From a top donor:

“I’d like you to write a blog entry (primer) about neutral theory aimed at the layperson.”

Okay, I’m not going to lie. I’ve been secretly hoping someone would bump this question out of the top ten, mainly because neutral theory is kind of boring and vaguely confusing and hard enough to explain while using biology buzzwords. It’s even harder to explain when you only have 30 minutes to write about it and it’s supposed to be targeting non-biologists. When I shared this question with some fellow genetics grad students, the general response was “Ewwwww.”

But I will try my best!

When most people think about evolution, they think of adaptations. Something in the environment puts selective pressure on a certain trait, and organisms with that trait are more “fit” (reproduce more). For example, rabbits that live in snowy climates are more likely to survive (and reproduce) if they have white fur that helps them blend into the snow. If a mutation randomly arises that make their fur white, or just lighter, that rabbit has an advantage over the other rabbits – the dark brown ones are going to be the first ones that are eaten.

There are lots of examples of adaptive evolution through natural selection, and people know them more because they make good stories. The most famous example of evolution, Darwin’s finches, is a case of adaptive evolution.

But not all evolution takes place because of natural selection. Evolution is at its simplest defined as the change in allele frequencies over time. That’s where neutral theory comes in. Neutral theory states that most evolutionary changes are the result of random drift of neutral mutants.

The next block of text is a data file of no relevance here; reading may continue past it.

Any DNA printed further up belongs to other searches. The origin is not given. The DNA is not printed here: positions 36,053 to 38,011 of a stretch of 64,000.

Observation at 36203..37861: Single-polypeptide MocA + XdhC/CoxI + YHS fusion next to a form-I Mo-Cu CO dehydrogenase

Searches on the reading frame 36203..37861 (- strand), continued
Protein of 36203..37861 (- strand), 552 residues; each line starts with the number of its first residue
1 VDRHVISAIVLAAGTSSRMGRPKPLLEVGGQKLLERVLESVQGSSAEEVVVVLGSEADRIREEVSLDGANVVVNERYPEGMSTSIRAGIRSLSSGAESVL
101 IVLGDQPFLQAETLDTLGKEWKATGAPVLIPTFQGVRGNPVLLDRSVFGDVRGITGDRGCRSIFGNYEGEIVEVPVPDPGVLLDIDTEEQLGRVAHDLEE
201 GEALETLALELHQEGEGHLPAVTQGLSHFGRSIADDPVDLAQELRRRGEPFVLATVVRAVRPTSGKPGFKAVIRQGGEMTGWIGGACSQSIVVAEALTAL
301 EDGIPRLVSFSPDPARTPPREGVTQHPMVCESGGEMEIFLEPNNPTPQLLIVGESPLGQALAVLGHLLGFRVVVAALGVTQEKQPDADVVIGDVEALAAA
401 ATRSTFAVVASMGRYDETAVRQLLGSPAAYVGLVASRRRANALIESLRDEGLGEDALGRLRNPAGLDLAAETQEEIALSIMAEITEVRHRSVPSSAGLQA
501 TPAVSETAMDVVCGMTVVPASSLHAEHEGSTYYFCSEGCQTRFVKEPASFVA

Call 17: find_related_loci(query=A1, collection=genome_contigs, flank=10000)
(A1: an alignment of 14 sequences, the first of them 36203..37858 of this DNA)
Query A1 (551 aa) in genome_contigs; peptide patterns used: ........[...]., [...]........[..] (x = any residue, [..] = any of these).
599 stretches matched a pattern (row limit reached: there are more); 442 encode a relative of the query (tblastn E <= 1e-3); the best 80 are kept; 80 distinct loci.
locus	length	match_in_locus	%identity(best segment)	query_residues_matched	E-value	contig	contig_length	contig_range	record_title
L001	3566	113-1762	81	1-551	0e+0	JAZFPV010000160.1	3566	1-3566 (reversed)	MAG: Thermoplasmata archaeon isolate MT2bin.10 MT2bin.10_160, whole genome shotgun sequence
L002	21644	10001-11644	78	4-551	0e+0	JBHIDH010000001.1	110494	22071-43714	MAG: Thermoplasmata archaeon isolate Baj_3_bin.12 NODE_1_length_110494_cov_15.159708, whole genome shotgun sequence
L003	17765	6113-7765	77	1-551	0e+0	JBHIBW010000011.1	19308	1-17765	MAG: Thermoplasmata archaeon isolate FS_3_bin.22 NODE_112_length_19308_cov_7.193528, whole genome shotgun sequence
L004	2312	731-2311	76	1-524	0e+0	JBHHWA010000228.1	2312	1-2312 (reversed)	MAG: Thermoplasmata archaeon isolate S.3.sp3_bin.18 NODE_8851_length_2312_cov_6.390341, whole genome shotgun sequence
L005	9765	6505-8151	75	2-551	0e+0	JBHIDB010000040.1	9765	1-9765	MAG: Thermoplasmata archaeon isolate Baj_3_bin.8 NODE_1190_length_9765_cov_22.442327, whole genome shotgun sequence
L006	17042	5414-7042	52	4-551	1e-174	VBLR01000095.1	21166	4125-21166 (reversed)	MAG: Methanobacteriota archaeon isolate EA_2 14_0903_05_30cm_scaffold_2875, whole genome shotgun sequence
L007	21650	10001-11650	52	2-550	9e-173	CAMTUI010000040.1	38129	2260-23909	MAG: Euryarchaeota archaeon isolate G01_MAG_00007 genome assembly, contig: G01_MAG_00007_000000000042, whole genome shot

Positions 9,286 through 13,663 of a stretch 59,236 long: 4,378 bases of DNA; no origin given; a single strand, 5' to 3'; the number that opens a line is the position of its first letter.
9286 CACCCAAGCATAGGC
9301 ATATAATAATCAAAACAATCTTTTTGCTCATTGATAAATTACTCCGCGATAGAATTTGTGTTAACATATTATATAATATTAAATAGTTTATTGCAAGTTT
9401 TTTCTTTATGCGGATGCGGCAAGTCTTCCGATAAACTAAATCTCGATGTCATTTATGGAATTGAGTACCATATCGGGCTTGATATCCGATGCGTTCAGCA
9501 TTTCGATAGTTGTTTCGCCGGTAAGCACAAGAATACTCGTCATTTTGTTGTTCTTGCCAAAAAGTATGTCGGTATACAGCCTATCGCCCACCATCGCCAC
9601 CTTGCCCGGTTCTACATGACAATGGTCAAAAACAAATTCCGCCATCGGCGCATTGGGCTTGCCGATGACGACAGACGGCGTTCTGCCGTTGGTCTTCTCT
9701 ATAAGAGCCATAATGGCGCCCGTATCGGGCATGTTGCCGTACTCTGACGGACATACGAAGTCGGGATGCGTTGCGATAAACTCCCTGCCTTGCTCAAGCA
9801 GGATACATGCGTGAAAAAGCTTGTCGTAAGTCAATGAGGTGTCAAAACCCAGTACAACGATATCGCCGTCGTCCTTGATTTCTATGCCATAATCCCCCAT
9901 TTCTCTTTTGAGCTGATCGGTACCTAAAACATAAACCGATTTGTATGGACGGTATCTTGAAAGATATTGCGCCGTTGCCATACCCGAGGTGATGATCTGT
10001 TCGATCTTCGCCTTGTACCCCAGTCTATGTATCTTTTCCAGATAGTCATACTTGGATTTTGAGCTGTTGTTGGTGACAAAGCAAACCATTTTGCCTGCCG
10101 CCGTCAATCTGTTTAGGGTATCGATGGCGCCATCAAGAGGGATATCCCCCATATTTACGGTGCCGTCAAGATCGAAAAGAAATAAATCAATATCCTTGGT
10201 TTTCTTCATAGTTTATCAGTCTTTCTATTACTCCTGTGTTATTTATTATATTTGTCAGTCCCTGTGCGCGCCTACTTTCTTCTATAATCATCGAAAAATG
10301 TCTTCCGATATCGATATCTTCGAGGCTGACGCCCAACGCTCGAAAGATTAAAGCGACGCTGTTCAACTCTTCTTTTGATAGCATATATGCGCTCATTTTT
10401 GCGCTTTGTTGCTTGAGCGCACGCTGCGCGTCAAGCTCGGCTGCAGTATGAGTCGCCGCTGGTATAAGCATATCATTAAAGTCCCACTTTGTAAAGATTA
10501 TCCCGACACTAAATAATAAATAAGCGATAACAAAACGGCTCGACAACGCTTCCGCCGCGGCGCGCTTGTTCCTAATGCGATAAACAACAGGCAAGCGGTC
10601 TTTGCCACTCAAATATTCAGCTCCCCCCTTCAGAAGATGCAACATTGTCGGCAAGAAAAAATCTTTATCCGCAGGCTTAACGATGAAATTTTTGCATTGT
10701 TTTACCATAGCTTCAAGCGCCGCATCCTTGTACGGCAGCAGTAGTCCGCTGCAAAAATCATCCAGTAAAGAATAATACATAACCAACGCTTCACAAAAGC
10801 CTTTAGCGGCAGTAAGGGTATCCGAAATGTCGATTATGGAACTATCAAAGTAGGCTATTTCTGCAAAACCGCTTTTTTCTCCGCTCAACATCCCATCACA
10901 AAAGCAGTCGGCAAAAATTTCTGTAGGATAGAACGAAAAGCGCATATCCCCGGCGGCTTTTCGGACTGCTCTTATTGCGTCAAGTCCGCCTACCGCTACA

Buzzwords buzzwords, I know. So let’s take it one step at a time and pretend that we’re looking at a population of unicorns (if we’re pretending, might as well pretend all the way).

Alleles are just two different forms of a gene. Genes are usually hundreds or thousands of basepairs long, but let’s pretend we’re zooming in on three bases in a gene for fur color. If you have the sequence AAA, your fur is white. But if you have AAG, your fur is pink. AAA and AAG are different alleles.

Now let’s say all of the unicorns start as AAA, and then from mutation you get a unicorn who’s AAG. Being pink has no effect on the unicorn. He’s not more likely to get eaten, he doesn’t live longer, he doesn’t have more luck with lady unicorns. It’s a “neutral” mutation because it doesn’t change the unicorn’s fitness.

That’s where random drift comes in. Drift simply refers to the frequency of one allele changing due to random chance. That is, nothing is selecting for pinkness. Maybe that unicorn just happened to have more offspring. Maybe the population underwent a bottleneck and was reduced to just a few unicorns, the pink one happened to survive, and now his pinkness will make up a larger percentage of the population. Maybe a couple of unicorns, including the pink one, happened to get isolated on one side of a river, so that side eventually had a lot of pink unicorns, while the other has a lot of white ones. Through random chance alone, a neutral mutation can grow to high frequency or even reach 100% (what biologists call “becoming fixed in a population.”)

When you get into the mathematics, you assume that random neutral mutations occur at the same rates across individuals. This is how biologists get things like “molecular clocks” where they can tell when two species diverged from each other.

…And I have no idea if that made any sense, but I’m out of time. You have all now been exposed to (a shoddy summary of) evolutionary theory, congratulations. If anyone would like to explain further or correct me in the comments, please do so!
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